* Regulators preparing pilot scheme for preferred share issuance
* Investors pleased that common stock won't be diluted
* Banks could use it to recapitalise as early as 2014
* Plan ensures continued state dominance in listed firms
By Lu Jianxin and Gabriel Wildau
SHANGHAI, Sept 17 (Reuters) - Plans to let Chinese listed firms issue preferred shares will help cash-starved companies raise capital but do little to reduce state domination of listed firms, leaving a major distortion in China's stock market unaddressed.
China's main stock index has risen 8 percent since Aug. 23, as investors cheered the prospect of listed firms being empowered to raise more cash without diluting existing shareholders - and the possible retreat of the state from direct meddling in the stock market.
Investors have long complained that too many listed firms are required to sacrifice profitability in favour of wider policy priorities, and many viewed the introduction of preferred shares as a way for the government to convert its massive holdings of traded shares into inert preferred shares, diluting government influence while increasing the value of other investors' holdings.
But market watchers say the latter hope is misplaced.
"While the impact of the preferred share scheme is apparently limited, investors have used it as an excuse to push up share prices as valuations of China's equity market are now lingering near historical lows after years of weak performance," said Zheng Weigang, head of investment at Shanghai Securities.
Preferred shares pay fixed dividends and enjoy seniority over common stockholders in the event of bankruptcy. But in other respects they have limited impact on common shareholders. They typically do not trade on the open market, carry no voting rights, and do not dilute net profits attributable to shareholders.
China's securities regulator confirmed the preferred share plan last week, but the market is still awaiting detailed rules.
Zhou Xiaochuan, the governor of the People's Bank of China, wrote in a recent article that preferred shares alongside other hybrid capital instruments could play a useful role in offering companies new fundraising alternatives.
"The preferred share scheme will be a compromise to let listed companies recapitalise while avoiding complaints from investors about too much corporate financing," said Zhang Gang, a senior analyst at Central Securities in Shanghai.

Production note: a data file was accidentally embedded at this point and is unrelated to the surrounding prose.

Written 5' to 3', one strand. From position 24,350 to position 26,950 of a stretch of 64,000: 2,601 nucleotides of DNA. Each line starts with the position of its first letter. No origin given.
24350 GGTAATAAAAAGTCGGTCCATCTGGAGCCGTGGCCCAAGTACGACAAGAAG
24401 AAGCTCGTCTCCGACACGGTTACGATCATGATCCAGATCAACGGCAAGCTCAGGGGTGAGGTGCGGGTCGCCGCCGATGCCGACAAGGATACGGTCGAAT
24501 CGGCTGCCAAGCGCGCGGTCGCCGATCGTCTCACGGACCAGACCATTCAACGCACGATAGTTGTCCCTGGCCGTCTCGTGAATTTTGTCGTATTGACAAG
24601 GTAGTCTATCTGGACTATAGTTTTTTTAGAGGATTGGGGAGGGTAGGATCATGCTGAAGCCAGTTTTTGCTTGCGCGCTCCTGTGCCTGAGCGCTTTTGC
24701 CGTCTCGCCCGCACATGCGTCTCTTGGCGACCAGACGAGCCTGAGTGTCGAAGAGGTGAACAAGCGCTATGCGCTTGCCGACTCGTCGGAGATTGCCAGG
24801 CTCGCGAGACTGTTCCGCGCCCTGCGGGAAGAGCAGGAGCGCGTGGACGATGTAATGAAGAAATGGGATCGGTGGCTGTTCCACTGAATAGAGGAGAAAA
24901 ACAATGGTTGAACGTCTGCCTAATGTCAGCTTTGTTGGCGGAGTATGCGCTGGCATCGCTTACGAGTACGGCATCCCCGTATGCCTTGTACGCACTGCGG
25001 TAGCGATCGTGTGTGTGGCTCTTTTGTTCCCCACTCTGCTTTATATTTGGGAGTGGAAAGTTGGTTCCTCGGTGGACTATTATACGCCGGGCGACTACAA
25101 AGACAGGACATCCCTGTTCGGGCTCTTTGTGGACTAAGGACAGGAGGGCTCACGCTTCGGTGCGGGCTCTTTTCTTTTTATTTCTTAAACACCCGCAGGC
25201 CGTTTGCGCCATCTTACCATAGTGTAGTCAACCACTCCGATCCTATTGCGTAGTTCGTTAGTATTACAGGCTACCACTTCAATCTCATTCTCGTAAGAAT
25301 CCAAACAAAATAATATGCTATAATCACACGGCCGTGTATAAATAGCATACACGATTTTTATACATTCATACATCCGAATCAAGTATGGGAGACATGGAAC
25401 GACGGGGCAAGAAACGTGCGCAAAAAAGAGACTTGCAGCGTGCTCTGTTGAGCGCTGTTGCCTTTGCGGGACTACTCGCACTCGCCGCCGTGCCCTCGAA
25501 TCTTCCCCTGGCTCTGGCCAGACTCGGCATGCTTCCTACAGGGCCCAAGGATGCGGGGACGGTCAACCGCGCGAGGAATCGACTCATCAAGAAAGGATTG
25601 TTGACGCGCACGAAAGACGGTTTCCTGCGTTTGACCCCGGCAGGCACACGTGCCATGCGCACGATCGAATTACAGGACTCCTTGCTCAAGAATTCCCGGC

"Regulators appear to be testing waters for investor reaction, but details appear to have not yet been worked out."
Market players expect banks to take the lead in issuing preferred shares on a trial basis as early as in the first half of 2014, as they need to meet tougher rules on capital adequacy in line with the new global standards known as Basel III.
Local media have tipped Shanghai Pudong Development Co as a potential first bank to issue preferred shares. Among state-controlled giants, Agricultural Bank of China confirmed to Reuters last month that it was working on plans to sell preferred shares.
Twelve of China's 17 listed banks have also announced plans to raise around 425 billion yuan ($69.5 billion) through subordinate debt that counts as regulatory capital under China's version of the Basel III rules.
Beyond banks, market players see steel and energy companies as other likely sellers of preferred shares.
Chinese equities have historically disappointed investors, as returns vastly underperformed the growth of China's macroeconomy. A key problem is distortions created by a corporate governance structure still dominated by the state.
But recent talk of preferred shares raised hopes that they could be used to reduce state control.
Apart from the plan to let firms issue new preferred shares, rumours have also circulated that some existing state-owned shares could be converted to non-voting preferred shares, thereby reducing the state's voting share.
But this would mark a reversal from previous reforms completed only a few years ago.
In a three-year reform programme launched in 2005, aimed at removing a decade-old share overhang that had weighed on stock values, state shareholders offered their non-state counterparts cash or new shares as incentives to convert their previously non-tradable shares into freely floating stock.
"It's impossible for state shareholders who have paid compensation to investors to convert previously non-tradable shares into ordinary shares to allow these shares to be converted back into non-tradable preferred shares," said Zheng of Shanghai Securities.
That means China's preferred share scheme will remained confined to new issues only, analysts say; the scheme will limit fresh fundraising via common share issuance but will not impact state dominance.
Finally, analysts point out that Beijing has not formally or informally repudiated its strategy of maintaining control of strategic sectors like energy and finance. It may or may not ultimately adjust the structure of its shareholdings, but this is not the same as giving up control. ($1=6.12 Yuan) (Editing by Pete Sweeney and Chris Gallagher)